Scripting with OAK: Automating your workload 7 Jun 2019
One of the lesser-known features included in the Operis Analysis Toolkit (OAK) is its ability to integrate into automated Excel workflows thanks to VBA. Yes, OAK’s features are conveniently accessible via the Excel ribbon interface but some workloads benefit substantially from macro automation, especially where large numbers of files are involved.
Why use scripting with OAK?
OAK already makes many Excel operations far easier than they would be if performed manually, whether it is bulk changing names into cell references, highlighting hardcoded constants or searching for complex formulas.
However, sometimes a user needs to execute an operation across a large number of spreadsheets. Under these circumstances pointing and clicking won’t be practical, but a few lines of VBA could achieve rapid results. In fact, OAK plus a small amount of VBA scripting could achieve the same results as more specialised, far more expensive tools – at least in some use cases.
Sample use cases for OAK scripting
Combining OAK with scripting is particularly useful wherever you need to deal with a large number of workbooks. For example, utilising VBA with OAK can greatly speed up department or enterprise-wide operations that involve examining countless spreadsheets. These are some example use cases where VBA and OAK can greatly speed matters up:
- Automated summaries. A VBA script could deploy OAK Summarize over a large number of files, automatically generating reports that can be used in evaluating the scope and reach of workbooks. In fact, when scripted correctly, OAK alongside VBA can select workbooks for further investigation according to a set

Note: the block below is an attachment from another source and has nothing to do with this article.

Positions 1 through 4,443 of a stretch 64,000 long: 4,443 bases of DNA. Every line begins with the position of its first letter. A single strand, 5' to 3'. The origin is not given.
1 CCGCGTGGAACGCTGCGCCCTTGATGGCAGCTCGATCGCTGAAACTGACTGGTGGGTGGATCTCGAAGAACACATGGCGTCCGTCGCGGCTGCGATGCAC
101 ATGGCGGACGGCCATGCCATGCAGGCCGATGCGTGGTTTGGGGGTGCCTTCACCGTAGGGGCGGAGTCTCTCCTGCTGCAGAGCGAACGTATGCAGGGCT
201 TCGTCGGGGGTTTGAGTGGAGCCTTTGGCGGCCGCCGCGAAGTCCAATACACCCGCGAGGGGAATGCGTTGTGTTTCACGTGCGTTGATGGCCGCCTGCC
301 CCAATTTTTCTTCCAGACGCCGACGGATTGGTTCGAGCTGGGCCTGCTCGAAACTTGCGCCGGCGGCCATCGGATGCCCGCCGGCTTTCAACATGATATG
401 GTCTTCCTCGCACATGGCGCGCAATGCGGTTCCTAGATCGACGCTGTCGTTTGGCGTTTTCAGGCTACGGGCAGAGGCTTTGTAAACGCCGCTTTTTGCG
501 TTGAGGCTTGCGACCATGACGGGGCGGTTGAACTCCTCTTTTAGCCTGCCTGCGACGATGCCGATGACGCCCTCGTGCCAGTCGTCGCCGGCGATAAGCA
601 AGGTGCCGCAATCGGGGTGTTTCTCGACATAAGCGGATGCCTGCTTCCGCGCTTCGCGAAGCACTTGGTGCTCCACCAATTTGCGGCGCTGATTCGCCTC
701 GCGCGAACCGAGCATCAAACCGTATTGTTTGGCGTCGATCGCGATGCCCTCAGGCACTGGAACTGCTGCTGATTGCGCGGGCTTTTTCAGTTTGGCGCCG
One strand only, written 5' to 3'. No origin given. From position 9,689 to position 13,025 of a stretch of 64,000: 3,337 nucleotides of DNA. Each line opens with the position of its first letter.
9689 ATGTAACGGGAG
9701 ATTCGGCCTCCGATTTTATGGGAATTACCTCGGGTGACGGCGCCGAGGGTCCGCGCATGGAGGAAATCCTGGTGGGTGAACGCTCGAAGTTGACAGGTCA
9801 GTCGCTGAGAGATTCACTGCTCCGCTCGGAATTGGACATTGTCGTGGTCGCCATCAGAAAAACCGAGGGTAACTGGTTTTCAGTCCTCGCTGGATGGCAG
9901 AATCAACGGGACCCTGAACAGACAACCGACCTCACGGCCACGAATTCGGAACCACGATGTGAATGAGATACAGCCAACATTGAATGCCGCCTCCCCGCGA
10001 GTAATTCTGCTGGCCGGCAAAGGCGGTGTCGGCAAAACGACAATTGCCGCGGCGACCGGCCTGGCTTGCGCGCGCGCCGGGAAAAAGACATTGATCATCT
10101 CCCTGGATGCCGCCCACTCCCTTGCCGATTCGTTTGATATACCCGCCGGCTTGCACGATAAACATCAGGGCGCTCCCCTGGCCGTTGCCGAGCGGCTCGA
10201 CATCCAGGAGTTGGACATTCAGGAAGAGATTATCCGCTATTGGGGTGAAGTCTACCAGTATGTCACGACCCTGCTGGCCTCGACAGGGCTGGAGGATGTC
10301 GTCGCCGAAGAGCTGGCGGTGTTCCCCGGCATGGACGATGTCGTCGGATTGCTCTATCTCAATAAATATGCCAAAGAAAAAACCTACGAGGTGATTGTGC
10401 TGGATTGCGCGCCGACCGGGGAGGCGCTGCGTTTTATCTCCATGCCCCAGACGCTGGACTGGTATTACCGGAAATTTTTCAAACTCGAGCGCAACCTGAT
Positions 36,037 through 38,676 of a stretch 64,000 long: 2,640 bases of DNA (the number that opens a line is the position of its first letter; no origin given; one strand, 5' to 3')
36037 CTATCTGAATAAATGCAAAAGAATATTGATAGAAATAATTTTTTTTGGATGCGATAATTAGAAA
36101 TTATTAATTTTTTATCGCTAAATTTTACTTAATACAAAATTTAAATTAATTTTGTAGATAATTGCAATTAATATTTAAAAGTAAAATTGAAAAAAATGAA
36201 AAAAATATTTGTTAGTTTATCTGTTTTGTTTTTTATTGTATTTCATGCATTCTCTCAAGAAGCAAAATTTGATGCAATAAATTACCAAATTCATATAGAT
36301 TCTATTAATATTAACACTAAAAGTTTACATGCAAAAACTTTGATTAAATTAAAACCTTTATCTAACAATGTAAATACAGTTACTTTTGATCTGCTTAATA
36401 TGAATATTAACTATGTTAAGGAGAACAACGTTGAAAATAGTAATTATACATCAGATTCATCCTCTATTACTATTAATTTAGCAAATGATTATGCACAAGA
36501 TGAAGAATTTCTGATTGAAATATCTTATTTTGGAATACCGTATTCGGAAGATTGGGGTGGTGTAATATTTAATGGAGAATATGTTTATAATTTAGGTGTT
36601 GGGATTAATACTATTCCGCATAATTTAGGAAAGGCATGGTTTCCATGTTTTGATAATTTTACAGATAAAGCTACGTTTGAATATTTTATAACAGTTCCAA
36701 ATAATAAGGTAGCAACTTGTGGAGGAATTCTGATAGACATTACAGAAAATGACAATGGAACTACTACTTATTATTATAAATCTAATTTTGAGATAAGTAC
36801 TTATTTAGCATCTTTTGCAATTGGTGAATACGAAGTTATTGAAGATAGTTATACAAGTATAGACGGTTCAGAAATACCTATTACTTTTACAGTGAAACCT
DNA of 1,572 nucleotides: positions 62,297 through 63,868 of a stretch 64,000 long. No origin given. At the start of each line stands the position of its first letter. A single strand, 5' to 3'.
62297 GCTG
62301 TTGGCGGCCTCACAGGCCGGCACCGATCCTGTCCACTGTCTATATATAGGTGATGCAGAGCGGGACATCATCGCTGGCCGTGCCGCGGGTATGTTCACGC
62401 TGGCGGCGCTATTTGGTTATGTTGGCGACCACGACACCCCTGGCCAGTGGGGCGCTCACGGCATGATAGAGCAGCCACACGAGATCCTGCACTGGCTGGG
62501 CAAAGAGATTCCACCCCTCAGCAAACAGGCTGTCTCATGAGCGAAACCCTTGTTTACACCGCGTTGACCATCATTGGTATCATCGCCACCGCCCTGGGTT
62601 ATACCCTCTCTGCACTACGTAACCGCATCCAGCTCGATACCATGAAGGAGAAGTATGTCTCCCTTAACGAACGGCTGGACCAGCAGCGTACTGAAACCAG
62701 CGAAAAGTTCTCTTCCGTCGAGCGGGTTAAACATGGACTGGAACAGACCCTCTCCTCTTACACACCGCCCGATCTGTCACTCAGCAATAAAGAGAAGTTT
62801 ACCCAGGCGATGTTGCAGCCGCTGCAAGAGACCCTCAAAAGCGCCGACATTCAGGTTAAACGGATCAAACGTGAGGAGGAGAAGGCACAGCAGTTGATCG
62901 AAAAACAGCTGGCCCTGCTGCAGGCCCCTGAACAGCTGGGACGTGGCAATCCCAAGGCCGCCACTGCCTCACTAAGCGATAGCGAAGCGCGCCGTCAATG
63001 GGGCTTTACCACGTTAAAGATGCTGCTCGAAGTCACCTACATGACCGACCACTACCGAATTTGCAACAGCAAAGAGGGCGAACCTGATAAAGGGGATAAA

- Auditing workflow. You may have an auditing workflow consisting of steps that are frequently performed, perhaps to comply with regulatory regimes. If this workflow uses OAK functionality, consider automating it by harnessing VBA to automatically apply OAK functions on a group of workbooks.
- Finding at-risk workbooks. Formula complexity and other factors can lead to workbooks that carry a degree of spreadsheet risk. OAK in combination with a VBA script can automatically highlight workbooks that contain an overuse of hard-coded constants while scoring formulas according to an OAK-derived formula risk score.
How to get started in scripting with OAK
Scripting with OAK is straightforward. OAK’s functionality is available as a VBA Type Library, accessible when you enter the VBA development environment. You need to enable the OAK Type Library first, but once OAK is available you can view OAK’s functions by filtering for “Operis_OAK” in the VBA Class Browser.
The Class Browser will give you insight into which OAK functions are available via VBA. Going forward you simply incorporate any of the listed OAK functionality into your VBA Script. The OAK help file contains a number of examples to help get you started.
Who should use OAK scripting?
OAK users who engage OAK in highly repetitive tasks involving a lot of files should consider ways in which VBA scripting can automate the process, as opposed to handling files one by one. Using VBA inside of Excel is beyond the scope of many users and you may need to seek assistance from your internal team. Alternatively, contact Operis and we will gladly advise on how OAK can help automate your spreadsheet processes.